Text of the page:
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Trying to Make Emerald Inn a Local Gem

Fourteen-month-old Irish Inn at Glen Echo prepares for St. Patrick's Day.

Raised in County Longford in the Irish midlands, Christy Hughes had been in the United States for 31 years and he’s owned Irish pubs for just as long.

“This is the real thing,” he said, sitting in the pub area of the Irish Inn at Glen Echo. “This is what you find in Ireland now.”

Hughes ran the locally legendary Dubliner on Capitol Hill for 17 years, then bought the Four Provinces in Cleveland Park 12 years ago and then opened another Four Provinces in Falls Church 8 years ago. Last March he sold the Falls Church location and he is in the midst of selling the Connecticut Avenue Four Provinces to his brother Frank, who has run it for the last 10 years.

“I’m just going to keep this one. This is it,” he said.

While Hughes may be narrowing his focus, he gives no indication that he’s ready to leave the business. Nor is it a coincidence that it’s the Irish Inn he’s sticking with.

Hughes started his career in fine dining, and said that he is glad to be back in the food business.

“The biggest improvement in Ireland in the last 15 years is the food,” he said. “The food and the roads I guess.”

Hughes and Director of Operations Nathan Coons, formerly executive chef at Potomac’s Old Anglers Inn, want to dispel the notion that there is no such thing as Irish cuisine.

“I figured that no matter what I called it, it would always be known as the Inn at Glen Echo,” said Hughes, referring to the Irish Inn’s predecessor, which occupied the site for more than a decade. “So I called it the Irish Inn, which worked for me in a way and against me in a way because most people when they hear Irish, it’s corned beef and cabbage and its fish and chips and its Irish stew and that’s not what this is about. … It was good and bad. If I was to do it again, I wouldn’t deny my heritage, but I was better off leaving it with some other name.”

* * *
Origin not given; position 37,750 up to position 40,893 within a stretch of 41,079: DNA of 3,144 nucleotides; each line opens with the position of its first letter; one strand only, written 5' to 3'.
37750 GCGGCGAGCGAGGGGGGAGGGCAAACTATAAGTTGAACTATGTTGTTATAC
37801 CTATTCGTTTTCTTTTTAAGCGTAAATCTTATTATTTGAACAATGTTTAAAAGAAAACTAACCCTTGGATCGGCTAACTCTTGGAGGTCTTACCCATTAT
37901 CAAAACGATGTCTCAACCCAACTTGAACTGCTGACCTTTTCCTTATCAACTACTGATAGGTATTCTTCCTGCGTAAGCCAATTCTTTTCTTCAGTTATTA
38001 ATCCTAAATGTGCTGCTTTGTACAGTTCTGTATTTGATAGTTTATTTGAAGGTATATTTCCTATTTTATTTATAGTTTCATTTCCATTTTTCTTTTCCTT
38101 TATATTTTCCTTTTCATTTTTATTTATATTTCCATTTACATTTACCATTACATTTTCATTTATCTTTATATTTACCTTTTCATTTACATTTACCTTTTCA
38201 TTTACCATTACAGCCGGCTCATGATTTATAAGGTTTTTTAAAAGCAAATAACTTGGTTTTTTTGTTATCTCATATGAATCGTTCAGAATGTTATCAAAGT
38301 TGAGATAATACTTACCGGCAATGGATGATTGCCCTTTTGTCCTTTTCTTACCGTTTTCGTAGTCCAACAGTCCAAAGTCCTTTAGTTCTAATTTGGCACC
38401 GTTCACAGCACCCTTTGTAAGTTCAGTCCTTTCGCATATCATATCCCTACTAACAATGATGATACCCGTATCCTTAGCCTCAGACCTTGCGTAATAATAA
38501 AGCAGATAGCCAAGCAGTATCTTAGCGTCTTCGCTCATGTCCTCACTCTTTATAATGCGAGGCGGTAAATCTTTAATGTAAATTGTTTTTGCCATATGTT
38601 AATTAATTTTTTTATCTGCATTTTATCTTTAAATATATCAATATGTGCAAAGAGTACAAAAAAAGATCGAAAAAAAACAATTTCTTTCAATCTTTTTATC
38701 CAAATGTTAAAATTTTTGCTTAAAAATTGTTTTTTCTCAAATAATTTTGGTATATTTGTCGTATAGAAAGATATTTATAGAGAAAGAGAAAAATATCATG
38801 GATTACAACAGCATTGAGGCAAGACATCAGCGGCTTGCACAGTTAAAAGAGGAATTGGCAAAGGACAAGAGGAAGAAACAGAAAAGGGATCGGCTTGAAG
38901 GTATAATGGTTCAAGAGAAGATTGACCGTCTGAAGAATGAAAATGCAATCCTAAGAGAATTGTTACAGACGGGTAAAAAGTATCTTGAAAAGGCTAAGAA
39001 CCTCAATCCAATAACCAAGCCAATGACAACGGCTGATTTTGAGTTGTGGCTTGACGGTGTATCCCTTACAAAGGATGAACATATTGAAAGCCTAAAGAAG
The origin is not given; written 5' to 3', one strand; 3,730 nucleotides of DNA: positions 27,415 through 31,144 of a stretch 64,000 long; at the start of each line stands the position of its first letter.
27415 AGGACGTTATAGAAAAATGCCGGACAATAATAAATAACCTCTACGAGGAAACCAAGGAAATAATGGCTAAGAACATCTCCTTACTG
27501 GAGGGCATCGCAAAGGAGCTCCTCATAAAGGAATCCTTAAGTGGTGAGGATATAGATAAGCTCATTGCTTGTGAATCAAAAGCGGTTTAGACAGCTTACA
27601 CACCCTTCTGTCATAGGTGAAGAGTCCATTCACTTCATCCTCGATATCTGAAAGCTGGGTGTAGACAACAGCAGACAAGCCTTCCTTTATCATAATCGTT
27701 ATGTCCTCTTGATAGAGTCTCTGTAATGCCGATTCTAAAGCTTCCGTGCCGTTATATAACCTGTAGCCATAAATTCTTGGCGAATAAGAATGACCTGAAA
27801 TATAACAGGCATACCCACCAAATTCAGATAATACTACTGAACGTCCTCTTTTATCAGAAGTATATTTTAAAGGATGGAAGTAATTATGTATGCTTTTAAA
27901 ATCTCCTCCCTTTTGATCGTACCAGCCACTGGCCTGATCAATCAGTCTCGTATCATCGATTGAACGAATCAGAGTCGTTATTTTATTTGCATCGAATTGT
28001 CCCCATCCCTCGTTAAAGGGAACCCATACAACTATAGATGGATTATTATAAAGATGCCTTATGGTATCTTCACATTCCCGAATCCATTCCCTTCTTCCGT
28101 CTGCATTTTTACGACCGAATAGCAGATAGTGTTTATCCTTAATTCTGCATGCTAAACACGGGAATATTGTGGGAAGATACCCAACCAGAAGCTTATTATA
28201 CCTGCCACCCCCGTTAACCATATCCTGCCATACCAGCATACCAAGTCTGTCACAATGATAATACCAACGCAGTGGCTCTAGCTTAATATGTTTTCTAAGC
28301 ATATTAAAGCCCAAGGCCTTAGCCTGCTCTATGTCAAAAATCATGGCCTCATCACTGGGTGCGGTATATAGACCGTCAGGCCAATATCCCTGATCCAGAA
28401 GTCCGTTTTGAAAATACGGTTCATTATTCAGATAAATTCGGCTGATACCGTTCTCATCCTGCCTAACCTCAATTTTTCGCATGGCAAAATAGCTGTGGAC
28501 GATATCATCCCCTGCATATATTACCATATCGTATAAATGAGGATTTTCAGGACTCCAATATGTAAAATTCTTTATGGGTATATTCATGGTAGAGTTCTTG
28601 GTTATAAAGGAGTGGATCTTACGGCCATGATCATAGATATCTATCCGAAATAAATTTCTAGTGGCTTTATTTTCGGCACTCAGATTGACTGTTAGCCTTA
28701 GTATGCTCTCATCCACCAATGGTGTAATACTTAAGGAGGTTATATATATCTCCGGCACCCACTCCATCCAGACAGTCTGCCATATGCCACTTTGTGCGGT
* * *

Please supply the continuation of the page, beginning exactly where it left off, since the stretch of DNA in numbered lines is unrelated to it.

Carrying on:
“You’re not going to get a stuffy experience here. … It’s very lighthearted its fun, its not tuxedo here. However you can get food complemented to what you’d find downtown. You’ll just pay less for it,” Coons said.

Hughes and Coons have their sights set on undoing the commodification of Irish Pubs. Irish pub has come to mean some laminate wood and a Guinness tap, they said, but the Irish Inn wants to be a community establishment.

“We’re here to get to know you. You feel welcome when you’re recognized when you come in,” Coons said. “It’s very social here. A lot of people that come in here live in this area. … We really do go out of our way to socialize everyone together, and its so funny how many of them know a common friend or something like that.”

Dan Lazorchick is a Potomac resident who visits the restaurant with his wife and often holds meetings there with out-of-town visitors.

"I've never hesitated to take people there," he said. "I knew the quality of the operation was such that they'd go away feeling very good about it."

"It has so much charm," Lazorchick said, and owner Christie is "full of charm himself."

Lazorchick said he used to go to the Inn at Glen Echo for breakfast and that he was particularly impressed with the redecorated interior of the new Irish Inn. Most of all he likes the staff, though. "The waiters and waitresses — very, very attentive. ... I'd give it a 10."

BUSINESS IS BOOMING, Christie and Coons said, because the Irish Inn offers two products suited to that attitude: the restaurant and the pub.

“We want you when you walk through the door to have a choice. We want you to be able to go into the pub because that’s the experience that you want or go into the restaurant side because that’s the experience that you want,” Coons said.

Both restaurant and pub are expected to be packed March 17 for St. Patrick’s Day. The restaurant will offer a three-course, prix fixe menu for $35 while the pub will have live traditional music starting in the early afternoon.

“Here we keep it nice and civilized,” Hughes said. “If you want to go crazy we have my other place on Connecticut Avenue where we take out all the furniture and have a good party all day.”

Asked which one most resembled St. Patrick’ Day in Ireland, Hughes said, “Probably this one here.”

So much, then for stereotypes of drunken mayhem most Americans attach to St. Patrick’s Day on the Emerald Isle.

Or maybe not. Asked what the Irish prescribe for those who drink to excess, Hughes joked, “They say only an amateur is sober long enough to have a hangover.”